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Bible verses about God's Tenderness
(From Forerunner Commentary)

Luke 1:77-79

No salvation is possible without forgiveness. Our Father cannot forgive our sins on the grounds of justice, and therefore He does so through His tender mercy. He has made Himself our God by giving us grace—undeserved favor. He passes by the transgressions of His people because He delights in mercy. He is so full of pity that He delays to condemn us in our guilt, but looks with loving concern upon us to see how He can turn away His wrath and restore us to favor.

Micah 7:18 adds, "Who is a God like You, pardoning iniquity and passing over the transgression of the remnant of His heritage? He does not retain His anger forever, because He delights in mercy." God is love, and love is kind, but perhaps our approach to His forgiveness has been prosaically legal. The Scriptures reveal that God does kindness with intensity of will and readiness of mind. He forgives with all His heart because He delights in mercy! He says, "I have no pleasure in the death of him that dies." God's nature works to give mercy, not punish; to create beauty, not destroy; to save, not lose.

Can we not see a lesson in this? Are we anywhere near God's image in this? How many of us, fellowshipping among God's people, are hiding resentment and bearing the seeds of bitterness against a brother because of some offense—or carrying a grudge, or filled with envy, or communicating gossip? Are these things acts of kindness? Does a forgiving spirit that delights in mercy enter into acts that destroy a brother's reputation and widen existing divisions?

One other phrase in Luke 1:78 shows the kind and tender nature of our God: "He visited us." God did not merely pity us from a distance, nor did He allow His compassion for us to remain as an unresolved, inactive feeling. David writes in Psalm 8:4, "What is man that you are mindful of him, and the son of man that You visit him?" But God did just that!

Inasmuch then as the children have partaken of flesh and blood, He Himself likewise shared in the same, that through death He might destroy him who had the power of death, that is, the devil, and release those who through fear of death were all their lifetime subject to bondage. For indeed he does not give aid to angels, but He does give aid to the seed of Abraham. Therefore, in all things He had to be made like his brethren, that He might be a merciful and faithful High Priest in things pertaining to God, to make propitiation for the sins of the people. For in that He Himself has suffered, being tempted, He is able to aid those who are tempted. (Hebrews 2:14-18)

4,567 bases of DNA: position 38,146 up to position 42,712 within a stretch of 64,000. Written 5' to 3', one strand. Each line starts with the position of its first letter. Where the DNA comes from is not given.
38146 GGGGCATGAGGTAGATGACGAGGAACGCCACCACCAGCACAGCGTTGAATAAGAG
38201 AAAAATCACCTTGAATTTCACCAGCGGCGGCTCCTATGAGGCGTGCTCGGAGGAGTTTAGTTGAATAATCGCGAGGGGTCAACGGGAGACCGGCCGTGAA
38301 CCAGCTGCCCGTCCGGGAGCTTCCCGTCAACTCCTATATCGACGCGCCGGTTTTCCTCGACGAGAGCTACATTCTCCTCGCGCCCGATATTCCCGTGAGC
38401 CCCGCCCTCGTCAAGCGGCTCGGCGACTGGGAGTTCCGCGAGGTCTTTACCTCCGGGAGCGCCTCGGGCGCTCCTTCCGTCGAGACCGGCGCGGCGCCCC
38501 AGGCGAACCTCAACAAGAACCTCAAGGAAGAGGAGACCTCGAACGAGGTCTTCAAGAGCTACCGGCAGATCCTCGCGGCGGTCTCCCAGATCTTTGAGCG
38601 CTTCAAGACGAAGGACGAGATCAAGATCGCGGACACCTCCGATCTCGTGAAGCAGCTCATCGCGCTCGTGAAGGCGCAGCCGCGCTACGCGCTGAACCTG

God has not merely pitied us from a distance, but He has entered into life, our life, on our level. The Creator stooped from His high and pure abode as glorious God, and veiled His divinity for an abode of animated clay. He assumed our nature, was tempted in all things like us, took our sicknesses, and bore our infirmities for the express purpose of being a merciful and faithful High Priest. He did not enter into our world and yet maintain a status superior to us. He truly walked in our shoes and still went about doing good.

Christ, Paul adds in Galatians 1:4, "gave Himself for our sins, that He might deliver us from this present evil age, according to the will of our God and Father." Who knows how many individual acts of kindness—from the conception of the plan to its fulfillment—are contained within this simple statement?

This is the heart of God's nature. He generously and mercifully gives that others might benefit. Now, because of what He did, this nature is growing in us. By His Spirit He has taken His abode in us to enable us to work out our salvation, and as we yield, our lives are changing, gradually conforming to His image. He dwells in us despite all our provocations, stubbornness, neglect, and rebellions. How often we must disappoint Him, and yet as our High Priest and Intercessor, He stands ever ready to serve us with yet more kindness.

John W. Ritenbaugh
The Fruit of the Spirit: Kindness

John 11:33-35

The Greek verb translated “wept” is found only here in the Bible. Its root means “tears.” His were not the tears of a sentimentalist, but those of a pure, righteous, sympathizing High Priest (Hebrews 4:15). The word twice translated “weeping” in verse 33 is not the same word, meaning “to lament loudly, to wail.” Unlike these others, Jesus did not wail but wept quietly with tears flowing.

It is often supposed that Jesus wept only because He had lost a friend to death and because of the deep mourning of Mary and Martha. However, even before Lazarus had died, He knew that He would resurrect Lazarus to glorify His Father and as a sign of His Messiahship (John 11:4, 15). He was in complete control of the situation.

His weeping does show Him as a compassionate friend, and from this we learn that it is right and natural for us to sympathize with others in their afflictions. “Rejoice with them that do rejoice, and weep with them that weep” (Romans 12:15). Sorrow at the death of friends is not improper, yet we should not belabor it but help others who grieve to find peace in the God of all consolation.

We see in this miracle an instance of the tenderness of the character of Jesus, the same Savior who wept over Jerusalem and felt deeply for others even in their sins. To the same tender and compassionate Savior we may now come, knowing that He will not cast us away. His example shows that heartfelt mourning in the face of death does not indicate lack of faith but honest sorrow at the reality of suffering and death.

Martin G. Collins
The Miracles of Jesus Christ: The Resurrection of Lazarus (Part Two)


 




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